Recent advances in single-cell transcriptomics techniques have opened the door to the study of gene regulatory networks (GRNs) at the single-cell level. Here, we studied the GRNs controlling the emergence of hematopoietic stem and progenitor cells from mouse embryonic endothelium using a combination of single-cell transcriptome assays. We found that a heptad of transcription factors (Runx1, Gata2, Tal1, Fli1, Lyl1, Erg and Lmo2) is specifically co-expressed in an intermediate population expressing both endothelial and hematopoietic markers. Within the heptad, we identified two sets of factors of opposing functions: one (Erg/Fli1) promoting the endothelial cell fate, the other (Runx1/Gata2) promoting the hematopoietic fate. Surprisingly, our data suggest that even though Fli1 initially supports the endothelial cell fate, it acquires a pro-hematopoietic role when co-expressed with Runx1. This work demonstrates the power of single-cell RNA-sequencing for characterizing complex transcription factor dynamics.
Authors: Isabelle Bergiers Tallulah Andrews Özge Vargel Bölükba?? Andreas Buness Ewa Janosz Natalia Lopez-Anguita Kerstin Ganter Kinga Kosim Cemre Celen Gülce It?r Perçin Paul Collier Bianka Baying Vladimir Benes Martin Hemberg Is a corresponding author Christophe Lancrin.
European Molecular Biology Laboratory (EMBL)
EMBL is Europe's flagship laboratory for the life sciences. Established in 1974 as an intergovernmental organisation, EMBL is supported by over 20 member states. EMBL performs fundamental research in molecular biology, studying the story of life. The institute offers services to the scientific community; trains the next generation of scientists and strives to integrate the life sciences across Europe. EMBL is international, innovative and interdisciplinary. Its more than 1600 staff, from over 80 countries, operate across six sites in Barcelona (Spain), Grenoble (France), Hamburg (Germany), Heidelberg (Germany), Hinxton (UK) and Rome (Italy). EMBL scientists work in independent groups and conduct research and offer services in all areas of molecular biology. EMBL research drives the development of new technology and methods in the life sciences. The institute works to transfer this knowledge for the benefit of society. https://www.embl.de/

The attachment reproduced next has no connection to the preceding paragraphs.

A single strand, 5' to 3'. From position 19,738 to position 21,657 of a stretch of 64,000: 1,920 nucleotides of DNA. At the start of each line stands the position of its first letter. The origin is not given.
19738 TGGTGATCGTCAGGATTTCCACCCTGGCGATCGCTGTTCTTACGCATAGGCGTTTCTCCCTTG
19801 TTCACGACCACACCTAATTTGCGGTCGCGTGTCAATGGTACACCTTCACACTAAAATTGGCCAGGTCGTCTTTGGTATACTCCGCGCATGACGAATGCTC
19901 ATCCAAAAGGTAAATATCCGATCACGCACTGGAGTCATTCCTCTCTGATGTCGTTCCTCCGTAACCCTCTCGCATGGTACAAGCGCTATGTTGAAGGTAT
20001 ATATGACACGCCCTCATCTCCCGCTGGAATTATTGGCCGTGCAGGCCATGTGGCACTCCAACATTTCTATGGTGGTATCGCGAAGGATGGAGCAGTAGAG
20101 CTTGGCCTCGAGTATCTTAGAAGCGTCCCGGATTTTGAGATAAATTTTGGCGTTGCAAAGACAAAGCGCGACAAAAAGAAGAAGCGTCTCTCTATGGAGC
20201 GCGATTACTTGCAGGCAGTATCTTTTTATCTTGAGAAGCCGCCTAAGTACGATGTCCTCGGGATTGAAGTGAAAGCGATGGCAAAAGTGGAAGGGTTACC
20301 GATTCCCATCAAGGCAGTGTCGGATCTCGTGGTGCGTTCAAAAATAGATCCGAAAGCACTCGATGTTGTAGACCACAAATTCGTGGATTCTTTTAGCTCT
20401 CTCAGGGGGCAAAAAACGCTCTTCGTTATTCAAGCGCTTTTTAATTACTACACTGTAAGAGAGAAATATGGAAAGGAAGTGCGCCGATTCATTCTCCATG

Wellcome Sanger Institute
The Wellcome Sanger Institute is one of the world's leading genome centres. Through its ability to conduct research at scale, it is able to engage in bold and long-term exploratory projects that are designed to influence and empower medical science globally. Institute research findings, generated through its own research programmes and through its leading role in international consortia, are being used to develop new diagnostics and treatments for human disease. To celebrate its 25th year in 2018, the Institute is sequencing 25 new genomes of species in the UK. Find out more at http://www.sanger.ac.uk or follow @sangerinstitute
Wellcome exists to improve health for everyone by helping great ideas to thrive. We're a global charitable foundation, both politically and financially independent. We support scientists and researchers, take on big problems, fuel imaginations and spark debate. http://www.wellcome.ac.uk
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Diagram of how HSC cells are formed during embryonic period from endothelial cells the building blocks of the vascular system responsible for blood circulation throughout the body. This process is called endothelial to hematopoietic transition (EHT). EHT is dependent on the activity of transcription factor RUNX1, a master regulator of blood development. Image: Lancrin Group EMBL Rome, Italy.